By Julia Fanger
Much to the chagrin of Alameda residents, popular hamburger joint Pearl’s Deluxe Burgers closed the doors to its South Shore franchise last month. The only restaurant to have openly opposed allowing food trucks to sell food to South Shore shoppers, Pearl’s blames its demise on the recent lack of business.
Some believe that management of South Shore Center contributed to the closure by allowing the food trucks onto the premises. Representatives from Jamestown Properties, the company that runs South Shore Center, would not comment on the situation due to the confidentiality of the contracts with their clients, but did state that had any illegal activity taken place, a battle would now be ensuing in court.
Employees from restaurants neighboring Pearl’s would not divulge any information about the effect the food trucks have had on their business financially.
Previously a supervisor at Pearl’s, Alameda High grad Mike Panagakis stated the closure of Pearl’s was “very abrupt for me and for all of the employees at Pearl’s.” However, he did clarify that he and his co-workers understood the owner’s need to close the doors in such difficult economic times.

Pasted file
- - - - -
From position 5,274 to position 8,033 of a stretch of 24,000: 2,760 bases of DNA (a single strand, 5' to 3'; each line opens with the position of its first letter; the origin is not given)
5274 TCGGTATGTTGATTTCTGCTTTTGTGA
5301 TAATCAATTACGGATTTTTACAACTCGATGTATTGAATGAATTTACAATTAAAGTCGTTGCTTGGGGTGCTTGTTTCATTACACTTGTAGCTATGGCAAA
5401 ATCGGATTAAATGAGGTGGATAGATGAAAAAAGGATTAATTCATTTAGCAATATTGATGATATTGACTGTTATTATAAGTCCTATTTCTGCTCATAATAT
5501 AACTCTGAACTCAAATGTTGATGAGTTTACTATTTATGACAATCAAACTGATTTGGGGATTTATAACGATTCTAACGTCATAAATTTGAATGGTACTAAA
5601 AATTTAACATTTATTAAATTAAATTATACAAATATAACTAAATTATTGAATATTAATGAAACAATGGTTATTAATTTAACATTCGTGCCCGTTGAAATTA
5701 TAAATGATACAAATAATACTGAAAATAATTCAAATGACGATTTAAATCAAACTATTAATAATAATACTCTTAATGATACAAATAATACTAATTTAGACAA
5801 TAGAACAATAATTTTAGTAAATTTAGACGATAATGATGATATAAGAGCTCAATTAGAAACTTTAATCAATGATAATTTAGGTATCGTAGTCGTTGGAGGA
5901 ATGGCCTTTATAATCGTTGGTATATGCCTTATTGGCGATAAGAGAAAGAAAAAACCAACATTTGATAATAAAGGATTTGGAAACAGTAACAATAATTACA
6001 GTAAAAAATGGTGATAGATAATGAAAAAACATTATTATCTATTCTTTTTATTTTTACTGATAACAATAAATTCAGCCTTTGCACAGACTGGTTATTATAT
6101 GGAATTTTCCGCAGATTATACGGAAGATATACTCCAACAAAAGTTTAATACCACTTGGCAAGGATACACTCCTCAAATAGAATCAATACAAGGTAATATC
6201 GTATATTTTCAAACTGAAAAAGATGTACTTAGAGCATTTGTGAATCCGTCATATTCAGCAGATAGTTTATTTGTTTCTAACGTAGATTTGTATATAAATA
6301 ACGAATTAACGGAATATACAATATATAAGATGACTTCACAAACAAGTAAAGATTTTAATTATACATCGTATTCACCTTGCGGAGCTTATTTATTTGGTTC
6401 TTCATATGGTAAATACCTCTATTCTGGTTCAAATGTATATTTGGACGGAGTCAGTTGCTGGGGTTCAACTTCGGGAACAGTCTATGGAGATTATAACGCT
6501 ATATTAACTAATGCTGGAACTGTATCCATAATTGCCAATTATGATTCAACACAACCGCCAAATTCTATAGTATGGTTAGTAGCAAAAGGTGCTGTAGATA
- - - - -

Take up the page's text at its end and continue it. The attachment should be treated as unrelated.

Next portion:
Panagakis also reaffirmed the suspicion that the restaurant closed as a result of the food trucks, claiming that “every Saturday they [the food trucks] were there we definitely saw a drop in sales.” Although Panagakis noted that a restaurant’s sales cannot entirely depend on one day, he said that the majority of Pearl’s revenue was generated from Saturday afternoons.
Before the food trucks had begun to sell food to South Shore customers every Saturday, Pearl’s “was doing fine,” according to Panagakis, who said that though the owner had not seen quite the numbers he had wanted that he had expected them to grow over time, as the restaurant gained more popularity in the area. Unfortunately, the dent in Saturday sales made this rise in revenue impossible.
Despite the closure of Pearl’s, the food trucks appear to have brought an increase in business to some of the retail businesses at South Shore, certainly a much-needed boost in the local economy. Although the closing of Pearl’s has certainly led to many dismayed customers, as well as disappointed, but understanding, newly jobless employees, the restaurant does have two other Bay Area locations.